Regulation  

Dispute breaks out over non-dom double taxation

Dispute breaks out over non-dom double taxation

Two tax experts have warned that changes announced in the Summer Budget could see non-domiciled private equity managers hit with double taxation, something HM Revenue and Customs was swift to deny.

Mark Davies, director of Chartered tax advisers Mark Davies and Associates, said the change to taxation of ‘carried interest’ that fund managers use to reward themselves, has wider implications for non-doms.

He warned the tax changes could see non-dom private equity managers hit with double taxation.

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HMRC confirmed the legislation will not affect the capital gains tax treatment of genuine investments in funds made by managers on the same terms as third party investors, nor will it impact the treatment of performance-linked rewards paid to fund managers that are charged tax as trading income.

The rule change will hit where an individual fund manager is given a direct participation in the underlying vehicle, generally a partnership.

However, Mr Davies warned that non-doms engaged in the UK’s private equity industry as investment mangers might participate in a partnership with co-investors in a fund, where the investment managers might get a carried interest or a share in the capital gains in the fund.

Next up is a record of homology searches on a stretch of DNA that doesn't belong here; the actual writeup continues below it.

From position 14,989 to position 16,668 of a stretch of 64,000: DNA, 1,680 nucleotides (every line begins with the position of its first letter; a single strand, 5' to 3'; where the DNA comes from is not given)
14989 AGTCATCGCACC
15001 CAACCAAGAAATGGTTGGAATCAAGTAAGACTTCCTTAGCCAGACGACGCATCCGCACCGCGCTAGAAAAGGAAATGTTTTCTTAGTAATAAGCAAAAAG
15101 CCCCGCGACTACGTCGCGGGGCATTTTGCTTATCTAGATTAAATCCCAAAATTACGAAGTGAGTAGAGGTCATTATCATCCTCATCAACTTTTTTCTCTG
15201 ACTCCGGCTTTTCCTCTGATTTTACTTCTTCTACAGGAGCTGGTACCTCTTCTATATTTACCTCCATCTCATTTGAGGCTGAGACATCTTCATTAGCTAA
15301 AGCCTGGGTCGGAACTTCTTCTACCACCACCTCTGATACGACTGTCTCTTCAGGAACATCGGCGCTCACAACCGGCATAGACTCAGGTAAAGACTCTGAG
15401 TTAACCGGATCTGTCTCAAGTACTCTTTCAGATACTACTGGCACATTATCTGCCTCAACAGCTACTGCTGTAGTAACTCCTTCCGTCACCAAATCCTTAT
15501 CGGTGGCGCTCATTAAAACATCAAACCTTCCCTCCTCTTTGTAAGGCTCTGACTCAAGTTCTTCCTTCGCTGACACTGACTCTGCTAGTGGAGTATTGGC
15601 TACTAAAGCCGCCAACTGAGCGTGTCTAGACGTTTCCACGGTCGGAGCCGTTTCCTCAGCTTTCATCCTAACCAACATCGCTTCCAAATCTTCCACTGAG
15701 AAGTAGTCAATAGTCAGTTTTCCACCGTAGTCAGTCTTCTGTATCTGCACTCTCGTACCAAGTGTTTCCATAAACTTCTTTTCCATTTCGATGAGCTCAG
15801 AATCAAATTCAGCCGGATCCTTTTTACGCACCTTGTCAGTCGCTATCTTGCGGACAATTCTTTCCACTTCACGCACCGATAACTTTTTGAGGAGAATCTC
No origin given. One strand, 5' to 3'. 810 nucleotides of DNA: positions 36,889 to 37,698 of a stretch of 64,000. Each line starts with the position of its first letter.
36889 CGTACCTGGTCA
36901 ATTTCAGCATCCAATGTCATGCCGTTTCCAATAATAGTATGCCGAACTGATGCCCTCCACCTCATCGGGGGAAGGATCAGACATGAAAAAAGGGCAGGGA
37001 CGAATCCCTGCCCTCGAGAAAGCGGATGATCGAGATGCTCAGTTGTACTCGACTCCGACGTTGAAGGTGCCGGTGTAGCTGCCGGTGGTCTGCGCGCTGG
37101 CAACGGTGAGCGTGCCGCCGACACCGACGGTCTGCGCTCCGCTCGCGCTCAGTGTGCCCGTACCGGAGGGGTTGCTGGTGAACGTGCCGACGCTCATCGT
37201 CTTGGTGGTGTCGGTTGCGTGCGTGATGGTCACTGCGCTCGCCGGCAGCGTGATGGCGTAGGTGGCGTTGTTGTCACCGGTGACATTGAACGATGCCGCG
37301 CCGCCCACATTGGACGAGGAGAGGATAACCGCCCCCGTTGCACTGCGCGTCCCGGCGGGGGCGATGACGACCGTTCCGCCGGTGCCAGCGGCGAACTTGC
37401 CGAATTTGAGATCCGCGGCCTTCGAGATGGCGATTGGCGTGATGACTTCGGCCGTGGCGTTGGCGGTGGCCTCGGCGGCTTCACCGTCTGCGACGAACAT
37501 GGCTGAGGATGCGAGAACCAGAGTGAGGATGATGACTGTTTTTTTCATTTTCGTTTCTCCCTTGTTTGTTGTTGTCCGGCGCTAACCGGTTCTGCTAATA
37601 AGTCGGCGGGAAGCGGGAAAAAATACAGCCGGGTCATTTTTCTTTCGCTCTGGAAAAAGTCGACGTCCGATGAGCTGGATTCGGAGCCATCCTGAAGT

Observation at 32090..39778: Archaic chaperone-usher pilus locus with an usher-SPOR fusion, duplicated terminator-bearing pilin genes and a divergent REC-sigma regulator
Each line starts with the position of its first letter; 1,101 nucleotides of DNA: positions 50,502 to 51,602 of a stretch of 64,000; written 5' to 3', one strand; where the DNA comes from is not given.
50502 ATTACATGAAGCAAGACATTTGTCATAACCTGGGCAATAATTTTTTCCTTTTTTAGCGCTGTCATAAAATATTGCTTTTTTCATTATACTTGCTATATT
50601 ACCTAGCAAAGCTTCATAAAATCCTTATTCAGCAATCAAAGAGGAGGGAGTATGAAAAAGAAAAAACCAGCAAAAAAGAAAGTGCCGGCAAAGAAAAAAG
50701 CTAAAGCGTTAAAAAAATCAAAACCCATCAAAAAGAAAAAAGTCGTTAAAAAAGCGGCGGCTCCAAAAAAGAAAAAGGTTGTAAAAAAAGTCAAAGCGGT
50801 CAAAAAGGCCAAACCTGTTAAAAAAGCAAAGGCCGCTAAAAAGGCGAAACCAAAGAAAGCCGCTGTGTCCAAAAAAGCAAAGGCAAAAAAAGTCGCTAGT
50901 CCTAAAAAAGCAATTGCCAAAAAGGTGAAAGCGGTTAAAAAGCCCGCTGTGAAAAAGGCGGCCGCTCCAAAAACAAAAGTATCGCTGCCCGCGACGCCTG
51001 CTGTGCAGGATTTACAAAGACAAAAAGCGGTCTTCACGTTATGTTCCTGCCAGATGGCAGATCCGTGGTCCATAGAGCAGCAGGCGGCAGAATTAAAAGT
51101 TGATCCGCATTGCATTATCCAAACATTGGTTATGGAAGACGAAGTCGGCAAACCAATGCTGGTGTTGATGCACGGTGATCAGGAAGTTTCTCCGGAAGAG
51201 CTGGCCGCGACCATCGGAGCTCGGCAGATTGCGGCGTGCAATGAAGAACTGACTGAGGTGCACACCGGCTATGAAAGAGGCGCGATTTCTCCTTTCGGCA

“The fund would almost certainly be offshore for tax efficiency for foreign investors,” he added, pointing out that adopting this approach meant non-doms could generate a foreign capital gain if the offshore investment was successful and could opt to pay tax on the whole gain on an arising basis, which the majority chose to do, or chose to pay tax on the remittance basis and pay the remittance basis charge.

Mr Davies said: “It was typical tax planning for non-doms to assign or sell their carried interests to an offshore trust at a time it would be valueless, so personally they would be taxable only when the trust made capital payments and not when each carried interest crystallised; thereby postponing their tax bill, perhaps indefinitely.

“What has changed is that section 103KA TCGA 1992 has been proposed to define a gain on the offshore carried interest as a ‘foreign capital gain’ only if the investment management services are performed wholly outside the UK.

“So, if a private equity non-dom is UK resident when the carried interest pays out, then that proportion of the gain on the foreign asset will be deemed to be a UK source and will be subject to UK capital gains tax as it cannot be sheltered by claiming the remittance basis.

Anti-avoidance provisions will be enacted to apply where arrangements, such as trusts, have been put in place where the avoidance of this tax is one of the purposes of setting up the arrangement,” explained Mr Davies, noting that existing trust structures will need to be “urgently reviewed” to determine whether they are caught and how they might be operated going forwards.

He added that there is also potential for double taxation - something HMRC was swift to deny.